to 2 or 3 trillion $$? Why or why not? The honest answer to the disingenuous question is that it asks the wrong question. The deficit or surplus is the outcome of deliberate policy choices and economic performance. But one of those policy choices is whether to raise the debt limit. The choice can be made to NOT raise it, or keep it lower, and that then would result in a lower deficit. I.e., the debt-ceiling vote is one legitimate point where the choice can be made, where it's a legitimate question whether the debt or deficit might be too high. So it's not a disingenuous question. It is a disingenuous question because you answered in the same response and dismissed any possible explanation. Furthermore, the debt limit vote does not address whether the additional spending is a net benefit or not, so your explanation is simply misguided. If there is a good policy (i.e. one that addresses the issue in a manner with the highest perceived net benefit), then it should be put into place. Everyone disagrees on what is a "good policy" to put into place. But any "good policy" on this should define what is a proper debt percent limit beyond which the debt is too high. Then your question was truly disingenuous because it presumes that a debt limit is legitimate. A debt limit that constrains spending that already has been approved is simply a waste of time. #### Elixir ##### Made in America A debt limit that constrains spending that already has been approved is simply a waste of time. Wasting time is the GQP’s 2nd priority, right after destroying democracy to own the libs. #### Lumpenproletariat ##### Veteran Member Does anyone have the honesty to answer the following: Should the current U.S. deficit be increased to 2 or 3 trillion$$$? Why or why not? The choice can be made to NOT raise [the debt limit], or keep it lower, and that then would result in a lower deficit. I.e., the debt-ceiling vote is one legitimate point where the choice can be made, where it's a legitimate question whether the debt or deficit might be too high. So it's not a disingenuous question. laughing dog: It is a disingenuous question because you answered in the same response and dismissed any possible explanation. What? Who? Get that license number! A question is disingenuous because someone answered something or dismissed some explanation? How does that make a question disingenuous? The question is: should the debt limit be raised, or rather, should the current U.S. deficit be increased to 2 or 3 trillion in order to pay for some very pressing needs, which surely do exist and can be addressed if only there was adequate funding? What's not genuine about that question? If the funding can be raised, then what's wrong with raising it, through additional debt, if there's no need to have a limit on the debt? Most of those posting here have said we don't need to have limits on the debt, because higher debt is beneficial for the economy. So then, why not increase the annual deficit to 2 or 3 trillion in order to address the many extreme needs both domestically and worldwide? Why don't you simply give an answer to this simple question, instead of continuing to choke on it? What's the problem you have with this straightforward question? You can't simply dismiss a question because someone somewhere gave some kind of improper answer to something, or dismissed something you think should not be dismissed. If someone asks a simple question like: Is it raining? Do you claim that's disingenuous because someone somewhere answered something the wrong way, or dismissed something? What are you talking about? What's so difficult about giving a simple response? -- you can always qualify it any way you want -- you can say "maybe, in this or that case," etc. But it's not a disingenuous question just because you have difficulty answering it without choking on it. Furthermore, the debt limit vote does not address whether the additional spending is a net benefit or not, so your explanation is simply misguided. Of course that question (whether it's a net benefit) is addressed by those deciding whether to raise the debt limit. Just because their consideration of it is different than yours doesn't mean they aren't addressing it. You're just as free to write your representative and demand that they vote one way or the other, based on your opinion about the spending. Their vote on this is just as legitimate as any other decision they make. The legislators do many procedures, "roll calls" and "quorums" and "points of order" etc., much of which you can quibble about -- but there is a system in place to decide on the questions. Whether the debt is too high, or the limit should be increased, etc., is one more of many judgments they must try to make. You could quibble about all their proceedings and condemn all of it as disingenuous if you don't approve of the process. But they always address the "net benefit" etc. The process is there, not a perfect process, even dirty at times, but they have to make the decisions one way or another. And there is a strong popular sentiment to have some limits put on raising the public debt. There is nothing disingenuous or illegitimate or dishonest about having a procedure for putting limits on the debt. Unless you mean all the politicians are just a pack of liars and scoundrels and criminals and hypocrites who should not be doing anything at all -- half of them belong in jail. But assuming we need these bastards to make decisions, there's nothing wrong with having them decide on whether the debt should be reduced, or not raised, etc. Then your question was truly disingenuous because it presumes that a debt limit is legitimate. No, it's a genuine question because a debt limit is legitimate. Society can choose to have a mechanism in place for limiting the debt. There's a legitimate need for such a limit, because there are patterns of behavior which drive us (individually and also collectively) to run up too much debt. So it's fine to have in place a mechanism which puts a check on the spending which drives up the debt too much. The U.S. has chosen to have such a mechanism, and no one has shown how there is anything wrong or misguided about having such a mechanism. You can argue that the mechanism could be something more efficient than this debt-ceiling vote. But no one has made the case why there should be no such mechanism at all. To just let certain spenders alone decide everything, with no other check, is not an imperative that every society has to agree to. There can be a check on the spenders, threatening to undo their decisions, if it's determined in the checking process that those spenders exceeded some agreed limit. This is similar to the veto power of the Executive Branch, which is a check on the legislators, if they enacted legislation which was misguided. It's called "Checks and Balances" -- and the debt-ceiling vote is a further example of checks and balances in the law-making process. A debt limit that constrains spending that already has been approved is simply a waste of time. No it's not. There are ways that spending can later be cancelled or revised, AFTER it has been approved. If this happens in a way that turns out to be messy, it's the fault of the spenders who should have been more careful in their initial spending procedures/decisions, making certain that the spending would stay within the proper limits. In the case of possible debt-ceiling limits, the worst that could happen would be some kind of across-the-board cut of programs, which would be a small percentage of the program budget. Those administering the program have to take the responsibility to manage that cut. Just because certain people disapprove of the decision doesn't mean it was a waste of time. Simply pronouncing something to be "a waste of time" is not an argument against it. If the debt limit is not raised and some spending is constrained, that is not a "waste of time" but is simply a choice to change something which maybe should be changed. Last edited: #### Cheerful Charlie ##### Contributor It is all a GOP ratfucking trick to force safety net cuts. It has been that for years. Google Starve The Beast for the history of that. #### laughing dog ##### Contributor Does anyone have the honesty to answer the following: Should the current U.S. deficit be increased to 2 or 3 trillion$?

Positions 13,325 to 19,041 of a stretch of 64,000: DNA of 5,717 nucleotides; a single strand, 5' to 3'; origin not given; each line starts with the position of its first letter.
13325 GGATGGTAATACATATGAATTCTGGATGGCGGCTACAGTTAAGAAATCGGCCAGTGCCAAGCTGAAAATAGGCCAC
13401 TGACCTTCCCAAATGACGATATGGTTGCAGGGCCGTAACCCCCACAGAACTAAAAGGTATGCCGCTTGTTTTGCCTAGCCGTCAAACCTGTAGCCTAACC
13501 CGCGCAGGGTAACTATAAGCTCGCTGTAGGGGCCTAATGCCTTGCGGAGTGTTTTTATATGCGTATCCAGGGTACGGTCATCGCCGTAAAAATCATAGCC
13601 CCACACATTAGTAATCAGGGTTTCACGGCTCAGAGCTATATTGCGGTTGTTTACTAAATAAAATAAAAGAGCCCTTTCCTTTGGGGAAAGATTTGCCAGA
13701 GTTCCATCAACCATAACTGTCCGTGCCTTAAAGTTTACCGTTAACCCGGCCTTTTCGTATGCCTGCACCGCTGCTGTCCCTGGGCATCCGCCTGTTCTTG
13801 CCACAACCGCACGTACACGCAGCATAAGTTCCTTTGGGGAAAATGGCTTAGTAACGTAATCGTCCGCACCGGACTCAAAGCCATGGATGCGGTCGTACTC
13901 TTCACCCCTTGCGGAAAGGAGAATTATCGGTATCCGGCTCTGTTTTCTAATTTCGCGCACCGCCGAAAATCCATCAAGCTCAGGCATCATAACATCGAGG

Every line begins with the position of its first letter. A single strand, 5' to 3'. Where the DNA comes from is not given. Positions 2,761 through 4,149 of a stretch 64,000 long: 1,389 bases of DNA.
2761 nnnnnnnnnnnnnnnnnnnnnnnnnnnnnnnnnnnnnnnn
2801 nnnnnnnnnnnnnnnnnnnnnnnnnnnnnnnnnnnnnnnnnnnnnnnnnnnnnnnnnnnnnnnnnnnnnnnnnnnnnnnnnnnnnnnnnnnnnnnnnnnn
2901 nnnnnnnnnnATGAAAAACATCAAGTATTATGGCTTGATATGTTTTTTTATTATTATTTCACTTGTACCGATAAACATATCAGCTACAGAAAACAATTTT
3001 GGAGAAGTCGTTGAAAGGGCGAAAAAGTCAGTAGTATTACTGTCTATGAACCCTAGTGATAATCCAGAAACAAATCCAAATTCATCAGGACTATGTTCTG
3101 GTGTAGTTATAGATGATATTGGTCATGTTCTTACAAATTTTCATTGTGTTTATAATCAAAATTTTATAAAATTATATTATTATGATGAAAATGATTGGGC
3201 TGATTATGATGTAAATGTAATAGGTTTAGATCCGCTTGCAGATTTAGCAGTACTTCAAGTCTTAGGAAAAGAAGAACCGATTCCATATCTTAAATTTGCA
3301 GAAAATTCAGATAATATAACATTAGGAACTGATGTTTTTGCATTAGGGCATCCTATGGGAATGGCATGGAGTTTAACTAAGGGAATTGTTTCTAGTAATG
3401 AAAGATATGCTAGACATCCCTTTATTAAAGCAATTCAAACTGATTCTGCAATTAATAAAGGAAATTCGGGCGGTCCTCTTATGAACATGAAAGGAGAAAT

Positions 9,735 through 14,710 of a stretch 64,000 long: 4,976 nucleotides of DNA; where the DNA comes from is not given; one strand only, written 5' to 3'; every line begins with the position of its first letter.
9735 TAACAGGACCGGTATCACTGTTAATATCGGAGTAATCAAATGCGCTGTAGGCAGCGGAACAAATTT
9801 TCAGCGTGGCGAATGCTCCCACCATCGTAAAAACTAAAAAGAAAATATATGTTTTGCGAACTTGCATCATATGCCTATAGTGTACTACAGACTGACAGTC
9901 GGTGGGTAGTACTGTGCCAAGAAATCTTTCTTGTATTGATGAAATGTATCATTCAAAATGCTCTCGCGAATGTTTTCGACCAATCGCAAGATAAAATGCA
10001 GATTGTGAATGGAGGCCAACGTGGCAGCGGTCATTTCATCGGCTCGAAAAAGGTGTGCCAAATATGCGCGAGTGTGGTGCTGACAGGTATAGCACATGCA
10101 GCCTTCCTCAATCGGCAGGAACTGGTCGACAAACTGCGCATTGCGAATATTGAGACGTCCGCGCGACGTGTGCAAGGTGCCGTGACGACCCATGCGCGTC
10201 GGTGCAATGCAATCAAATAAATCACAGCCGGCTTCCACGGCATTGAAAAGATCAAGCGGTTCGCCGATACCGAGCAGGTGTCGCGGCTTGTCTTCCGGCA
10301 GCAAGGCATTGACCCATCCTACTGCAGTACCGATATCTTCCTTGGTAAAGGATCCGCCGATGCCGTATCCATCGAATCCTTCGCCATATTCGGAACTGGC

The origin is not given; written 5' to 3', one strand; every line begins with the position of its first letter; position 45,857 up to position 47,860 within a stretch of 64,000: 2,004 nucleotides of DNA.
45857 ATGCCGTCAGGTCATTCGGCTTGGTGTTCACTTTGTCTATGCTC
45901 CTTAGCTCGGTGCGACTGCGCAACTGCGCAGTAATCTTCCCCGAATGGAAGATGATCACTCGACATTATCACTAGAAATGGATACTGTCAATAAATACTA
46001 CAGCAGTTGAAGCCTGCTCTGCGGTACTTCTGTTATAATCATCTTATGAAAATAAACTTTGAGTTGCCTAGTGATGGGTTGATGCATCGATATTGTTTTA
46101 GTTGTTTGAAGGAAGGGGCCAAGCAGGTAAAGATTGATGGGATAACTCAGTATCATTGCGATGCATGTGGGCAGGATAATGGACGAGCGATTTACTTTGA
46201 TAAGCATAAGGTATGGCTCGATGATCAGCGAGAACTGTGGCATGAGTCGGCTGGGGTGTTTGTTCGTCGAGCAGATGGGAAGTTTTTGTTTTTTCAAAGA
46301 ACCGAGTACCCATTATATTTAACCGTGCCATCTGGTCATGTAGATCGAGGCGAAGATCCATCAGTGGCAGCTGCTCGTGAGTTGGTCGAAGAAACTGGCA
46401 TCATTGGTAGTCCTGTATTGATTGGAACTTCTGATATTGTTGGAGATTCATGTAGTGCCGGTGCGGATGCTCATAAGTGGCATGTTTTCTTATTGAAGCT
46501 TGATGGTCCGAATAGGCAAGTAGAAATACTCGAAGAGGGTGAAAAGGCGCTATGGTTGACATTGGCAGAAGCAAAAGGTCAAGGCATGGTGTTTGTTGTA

Why or why not?